Mapping as Transformative Agent in Architectural Practice

by Andrew Wade


Map of flight patterns over the Northeastern region of the United States by Aaron Koblin

A Diagnosis

In an increasingly networked world, access to information is easier than ever.  A major drawback to this increased transmission of knowledge is that it can seem a bit overwhelming to both individuals and organisations.  While maps have often been a primary source of geographic and spatial knowledge of the urban environment, they have several pitfalls.

One is that their claim to objectivity can and should be called into question.  Often dominant forms of State power are reinforced by mapping what is desired to be seen rather than what exists in reality.  Informal settlements of an enormous scale are sometimes omitted entirely from authority maps to dodge the acknowledgement of, and responsibility for, the massive housing shortages of megacities that have yet to be addressed by the State or the Market.

Another pitfall is the status of maps as an end product, rather than the notion of mapping as a process of inquiry.  While an objective set of visual information is absolutely essential in understanding the spatiality of the urban environment, it still represents a point of view and offers no explanations as to how the space was formed, nor does it suggest possible means of intervention.

An Opportunity

In turning the information overload of the 21st century from a source of stress into an opportunity to build upon existing resources in a coherent way, mapping as a process plays a critical role.  In fact, this method of enquiry extends back centuries, to speculation on the antipodes of Europe and the implications of their existence.  More recently, architects, graphic designers, and artists have used mapping to explore shifting perceptions, and to distill the mass of available information down to potent and strategically configured data that is both visually stunning and revelatory.  In an era when the visual media reigns supreme, this could be a vital method of communicating novel concepts in the urban landscape.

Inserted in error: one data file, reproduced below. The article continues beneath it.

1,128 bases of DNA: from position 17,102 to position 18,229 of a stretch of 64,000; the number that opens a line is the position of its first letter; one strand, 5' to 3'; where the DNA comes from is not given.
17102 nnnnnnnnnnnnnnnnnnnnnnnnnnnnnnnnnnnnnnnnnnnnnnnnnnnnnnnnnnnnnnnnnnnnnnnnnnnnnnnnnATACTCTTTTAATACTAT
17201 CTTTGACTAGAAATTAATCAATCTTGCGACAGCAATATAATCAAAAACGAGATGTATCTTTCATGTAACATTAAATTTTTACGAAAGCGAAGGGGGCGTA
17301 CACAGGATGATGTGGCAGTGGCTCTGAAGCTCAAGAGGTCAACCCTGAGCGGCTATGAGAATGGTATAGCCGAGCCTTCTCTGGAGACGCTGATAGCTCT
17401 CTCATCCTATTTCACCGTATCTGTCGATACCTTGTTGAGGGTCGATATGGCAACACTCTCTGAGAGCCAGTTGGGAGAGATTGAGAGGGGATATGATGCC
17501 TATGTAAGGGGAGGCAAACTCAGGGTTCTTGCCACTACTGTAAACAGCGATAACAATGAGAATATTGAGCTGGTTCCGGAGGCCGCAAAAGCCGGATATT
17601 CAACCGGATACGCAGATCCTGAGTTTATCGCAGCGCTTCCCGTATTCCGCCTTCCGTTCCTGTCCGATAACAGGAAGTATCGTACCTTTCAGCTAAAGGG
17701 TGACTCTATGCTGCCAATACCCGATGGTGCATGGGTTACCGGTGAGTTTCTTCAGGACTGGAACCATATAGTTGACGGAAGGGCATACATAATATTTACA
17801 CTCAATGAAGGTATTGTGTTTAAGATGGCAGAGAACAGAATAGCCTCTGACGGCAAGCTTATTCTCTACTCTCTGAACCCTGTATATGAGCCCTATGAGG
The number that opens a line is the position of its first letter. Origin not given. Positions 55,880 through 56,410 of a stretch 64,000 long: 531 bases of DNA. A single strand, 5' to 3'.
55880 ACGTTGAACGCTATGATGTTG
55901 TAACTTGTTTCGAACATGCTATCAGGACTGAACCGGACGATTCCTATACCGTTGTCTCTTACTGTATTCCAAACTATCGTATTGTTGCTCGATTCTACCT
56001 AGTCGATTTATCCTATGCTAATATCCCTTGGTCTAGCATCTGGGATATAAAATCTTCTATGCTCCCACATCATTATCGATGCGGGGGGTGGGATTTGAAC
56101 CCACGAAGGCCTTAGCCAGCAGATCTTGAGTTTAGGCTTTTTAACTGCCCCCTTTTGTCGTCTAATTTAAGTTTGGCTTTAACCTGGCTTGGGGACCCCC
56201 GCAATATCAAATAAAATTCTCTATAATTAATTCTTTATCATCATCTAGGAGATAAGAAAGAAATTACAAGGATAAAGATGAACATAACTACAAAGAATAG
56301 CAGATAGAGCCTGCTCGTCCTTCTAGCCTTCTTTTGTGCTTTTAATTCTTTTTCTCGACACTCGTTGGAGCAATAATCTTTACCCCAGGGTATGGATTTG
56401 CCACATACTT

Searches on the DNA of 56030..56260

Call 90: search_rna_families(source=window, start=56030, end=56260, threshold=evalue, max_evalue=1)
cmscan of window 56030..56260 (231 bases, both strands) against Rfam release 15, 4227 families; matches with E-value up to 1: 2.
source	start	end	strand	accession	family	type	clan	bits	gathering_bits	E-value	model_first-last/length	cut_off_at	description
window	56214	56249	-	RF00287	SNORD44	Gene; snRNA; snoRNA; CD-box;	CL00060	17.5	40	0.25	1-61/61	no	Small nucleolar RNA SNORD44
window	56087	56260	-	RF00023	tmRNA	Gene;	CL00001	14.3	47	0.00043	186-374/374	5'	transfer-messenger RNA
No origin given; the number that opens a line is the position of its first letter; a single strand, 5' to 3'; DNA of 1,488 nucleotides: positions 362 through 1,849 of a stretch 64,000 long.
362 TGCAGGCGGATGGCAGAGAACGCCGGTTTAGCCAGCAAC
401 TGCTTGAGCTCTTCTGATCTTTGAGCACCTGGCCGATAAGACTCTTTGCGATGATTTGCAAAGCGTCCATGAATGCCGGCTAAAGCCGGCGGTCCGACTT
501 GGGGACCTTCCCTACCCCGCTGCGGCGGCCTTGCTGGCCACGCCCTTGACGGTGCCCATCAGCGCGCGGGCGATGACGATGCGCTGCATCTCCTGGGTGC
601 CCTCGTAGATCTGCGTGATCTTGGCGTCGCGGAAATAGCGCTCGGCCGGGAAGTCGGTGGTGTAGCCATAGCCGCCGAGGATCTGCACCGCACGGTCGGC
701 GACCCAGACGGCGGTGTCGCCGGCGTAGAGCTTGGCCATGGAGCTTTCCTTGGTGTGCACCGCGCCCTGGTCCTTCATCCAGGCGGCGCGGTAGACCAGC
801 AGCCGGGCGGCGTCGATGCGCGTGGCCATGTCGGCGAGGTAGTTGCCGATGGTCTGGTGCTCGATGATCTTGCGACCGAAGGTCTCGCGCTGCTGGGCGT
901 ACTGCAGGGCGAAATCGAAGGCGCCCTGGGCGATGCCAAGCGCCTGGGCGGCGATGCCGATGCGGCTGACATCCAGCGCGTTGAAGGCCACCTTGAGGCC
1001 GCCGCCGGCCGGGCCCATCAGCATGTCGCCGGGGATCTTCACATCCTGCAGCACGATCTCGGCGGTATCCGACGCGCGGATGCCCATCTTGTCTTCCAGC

Densely packed written analyses of urban governance, housing policy, and land use in cities is crucial to understanding urban conditions.  Urban design and architectural drawings are also crucial to comprehending proposed interventions in the cityscape.  What if mapping, in its articulate hybridisation of policies, data, and visual intervention, eased this continuous transition?

Re-presentation

Hand an established map to a new author, throw in more information and an analytical mind, and the results can be astounding. The work and ideas of Joost Grootens in the Netherlands are gaining increasing recognition, and his new book Atlas of the Conflict promises to reorganise existing knowledge to create new connections and interpretations.

Latin American architects Supersudaca, through their simple rotation of the standard two-dimensional world map, effectively redirect emphasis and attention to cities of the Global South.


'Supersudaca: Around the World 2001 − 2008' showing the projects of architecture and urbanism thinktank Supersudaca

In addition, David Garcia Studio is transforming the way we digest information by mapping topographies and data through the new Manual of Architectural Possibilities.




Part of Issues 1 and 2 of MAP (Manual of Architectural Possibilities) - It is described as "a guide to potential actions in the built environment, a folded encyclopedia of the possible, a topography of ideas, or a poster on the wall"

Thought pieces such as investigative mapping decode, translate and prioritise complex sets of information into spatial resolutions.  The resultant designed spaces, with their strong conceptual narratives developed through mapping, can process the complexity of the urban realm and reach their true transformative potential.  A recent opinion piece in the New York Times speculated, "Dreams are also an attempt to search for associations between seemingly unrelated experiences".  I would argue that mapping and dreaming may have more in common than previously thought.

Credits: Map of flight patterns from Aaron Koblin.  Map of locations of architectural projects from Supersudaca.  Images of  the Manual of Architectural Possibilities from their blog.